After telling CNBC viewers for weeks that Steve Jobs is "fine," the network's Silicon Valley bureau chief Jim Goldman tried a novel experiment in journalism: Talking to a source who wasn't an Apple flack.
His source: A tech CEO with "no axe to grind" who is "in Jobs's inner circle" and worries that Jobs is in a "state of denial" about his declining health. Anyone familiar with Jobs knows that sure sounds like Oracle CEO Larry Ellison; Jobs is not close to many of his peers in the industry. Bill Campbell, the former CEO of Intuit, is the other likely candidate.
If he indeed spoke to the likes of Ellison or Campbell, Goldman learned what Valleywag readers knew a month ago: That a close friend, Ellison, is distraught over Jobs's health and believes that he is dying. (And, as Silicon Alley Insider's Nicholas Carlson points out, if Goldman really knew this a week ago, why didn't he report it then?)
Instead of doing that reporting when he should have — last month — Goldman was content to recite Apple's press statements on air and reassure viewers that Jobs was healthy. (Cozily, Apple's top corporate flack, Steve Dowling, was previously CNBC's Silicon Valley bureau chief.)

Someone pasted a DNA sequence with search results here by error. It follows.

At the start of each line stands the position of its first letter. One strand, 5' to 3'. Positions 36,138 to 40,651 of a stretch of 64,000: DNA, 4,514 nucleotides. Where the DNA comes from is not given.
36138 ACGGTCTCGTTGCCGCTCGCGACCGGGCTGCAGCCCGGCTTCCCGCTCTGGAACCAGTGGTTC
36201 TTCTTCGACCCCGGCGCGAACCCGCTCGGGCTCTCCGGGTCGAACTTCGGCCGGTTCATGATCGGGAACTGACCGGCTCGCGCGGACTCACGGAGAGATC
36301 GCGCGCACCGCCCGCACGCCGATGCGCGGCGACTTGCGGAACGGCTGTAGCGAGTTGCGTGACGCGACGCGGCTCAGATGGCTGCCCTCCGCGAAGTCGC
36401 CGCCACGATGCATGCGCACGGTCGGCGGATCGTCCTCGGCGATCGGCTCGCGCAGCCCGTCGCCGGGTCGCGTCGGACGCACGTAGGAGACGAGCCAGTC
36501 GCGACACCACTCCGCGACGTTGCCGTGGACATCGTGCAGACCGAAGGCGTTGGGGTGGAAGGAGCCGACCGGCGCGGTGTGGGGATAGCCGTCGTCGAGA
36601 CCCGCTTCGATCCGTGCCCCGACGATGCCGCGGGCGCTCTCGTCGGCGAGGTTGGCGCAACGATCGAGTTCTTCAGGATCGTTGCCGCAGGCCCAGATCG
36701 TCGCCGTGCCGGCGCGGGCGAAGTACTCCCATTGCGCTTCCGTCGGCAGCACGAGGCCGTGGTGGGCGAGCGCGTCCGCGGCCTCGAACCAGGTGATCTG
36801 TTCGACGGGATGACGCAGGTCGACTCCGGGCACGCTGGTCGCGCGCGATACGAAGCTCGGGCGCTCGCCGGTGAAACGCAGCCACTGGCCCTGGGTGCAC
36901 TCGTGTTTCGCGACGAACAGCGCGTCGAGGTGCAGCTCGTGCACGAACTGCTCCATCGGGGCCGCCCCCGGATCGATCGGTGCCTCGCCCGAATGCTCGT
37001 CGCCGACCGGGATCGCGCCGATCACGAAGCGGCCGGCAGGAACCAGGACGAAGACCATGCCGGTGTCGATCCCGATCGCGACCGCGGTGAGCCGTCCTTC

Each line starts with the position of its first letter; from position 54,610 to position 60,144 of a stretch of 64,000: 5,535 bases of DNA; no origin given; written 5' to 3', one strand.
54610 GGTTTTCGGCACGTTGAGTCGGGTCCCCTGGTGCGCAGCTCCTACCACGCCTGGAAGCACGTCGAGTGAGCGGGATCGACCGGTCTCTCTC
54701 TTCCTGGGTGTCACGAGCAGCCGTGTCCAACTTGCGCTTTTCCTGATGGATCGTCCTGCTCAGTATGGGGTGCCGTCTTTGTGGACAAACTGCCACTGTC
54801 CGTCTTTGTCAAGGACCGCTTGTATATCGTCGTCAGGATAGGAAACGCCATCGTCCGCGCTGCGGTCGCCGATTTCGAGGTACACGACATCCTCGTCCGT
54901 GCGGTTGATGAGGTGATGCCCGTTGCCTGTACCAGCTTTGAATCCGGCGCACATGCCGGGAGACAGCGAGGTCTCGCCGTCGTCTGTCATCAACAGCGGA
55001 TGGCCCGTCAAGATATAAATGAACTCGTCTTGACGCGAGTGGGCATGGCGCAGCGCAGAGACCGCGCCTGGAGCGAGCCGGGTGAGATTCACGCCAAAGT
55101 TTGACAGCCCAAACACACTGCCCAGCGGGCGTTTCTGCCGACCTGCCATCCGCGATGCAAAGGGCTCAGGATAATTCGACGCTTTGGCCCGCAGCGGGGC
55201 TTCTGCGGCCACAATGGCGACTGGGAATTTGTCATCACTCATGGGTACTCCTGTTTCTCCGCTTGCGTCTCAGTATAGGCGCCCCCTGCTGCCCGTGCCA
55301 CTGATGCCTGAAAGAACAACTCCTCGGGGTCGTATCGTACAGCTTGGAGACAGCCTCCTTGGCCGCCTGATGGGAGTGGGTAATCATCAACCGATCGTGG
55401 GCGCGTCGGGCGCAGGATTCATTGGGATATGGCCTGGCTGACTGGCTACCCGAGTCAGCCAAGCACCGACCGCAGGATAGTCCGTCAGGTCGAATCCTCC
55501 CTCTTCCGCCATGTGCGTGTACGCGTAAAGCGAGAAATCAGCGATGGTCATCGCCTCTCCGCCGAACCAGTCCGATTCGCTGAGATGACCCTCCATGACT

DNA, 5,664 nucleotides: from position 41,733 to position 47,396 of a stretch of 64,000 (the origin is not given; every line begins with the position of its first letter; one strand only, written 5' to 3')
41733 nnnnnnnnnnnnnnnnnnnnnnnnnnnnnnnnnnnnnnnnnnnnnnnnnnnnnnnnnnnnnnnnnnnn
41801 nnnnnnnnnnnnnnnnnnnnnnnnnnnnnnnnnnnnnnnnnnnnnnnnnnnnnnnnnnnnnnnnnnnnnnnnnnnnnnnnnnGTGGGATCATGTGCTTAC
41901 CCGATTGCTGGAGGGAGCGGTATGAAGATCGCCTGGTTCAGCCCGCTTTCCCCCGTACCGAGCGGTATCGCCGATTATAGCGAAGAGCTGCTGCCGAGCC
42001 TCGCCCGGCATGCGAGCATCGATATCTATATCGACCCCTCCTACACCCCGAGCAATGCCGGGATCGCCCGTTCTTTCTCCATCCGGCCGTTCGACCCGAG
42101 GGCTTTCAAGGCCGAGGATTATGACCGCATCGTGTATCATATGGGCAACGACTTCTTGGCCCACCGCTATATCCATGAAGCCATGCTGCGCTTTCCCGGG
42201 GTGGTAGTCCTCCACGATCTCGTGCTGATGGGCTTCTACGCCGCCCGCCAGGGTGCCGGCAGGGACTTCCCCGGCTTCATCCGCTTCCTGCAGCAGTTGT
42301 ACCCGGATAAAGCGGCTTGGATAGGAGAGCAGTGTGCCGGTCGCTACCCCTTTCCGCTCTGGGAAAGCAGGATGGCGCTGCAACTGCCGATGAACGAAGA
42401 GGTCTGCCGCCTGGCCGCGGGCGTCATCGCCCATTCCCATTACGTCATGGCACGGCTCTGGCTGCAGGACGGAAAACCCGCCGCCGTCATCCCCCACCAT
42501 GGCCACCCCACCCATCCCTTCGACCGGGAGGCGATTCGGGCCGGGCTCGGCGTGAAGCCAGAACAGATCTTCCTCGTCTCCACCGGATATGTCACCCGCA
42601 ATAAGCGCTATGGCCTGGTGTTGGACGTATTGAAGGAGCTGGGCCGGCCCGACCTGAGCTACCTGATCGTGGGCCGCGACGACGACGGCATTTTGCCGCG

Goldman is merely the worst of the mainstream pack of reporters who have chased their tails on the story of Jobs's secretly declining health, as blogs like Valleywag and Gizmodo have pushed the questions they are too polite (or lazy) to ask. Aside from some keen reporting by New York Times writers John Markoff and Joe Nocera last year, no one has gotten close to the truth: Jobs's gaunt appearance at an event last summer was merely the most obvious marker of the deeper health problems Apple CEO has suffered from since he was treated for pancreatic cancer in 2004.
Jobs has now, in a belatedly noble move, stepped down from his job, having accepted that he can no longer do it. Some reporters might consider copying him.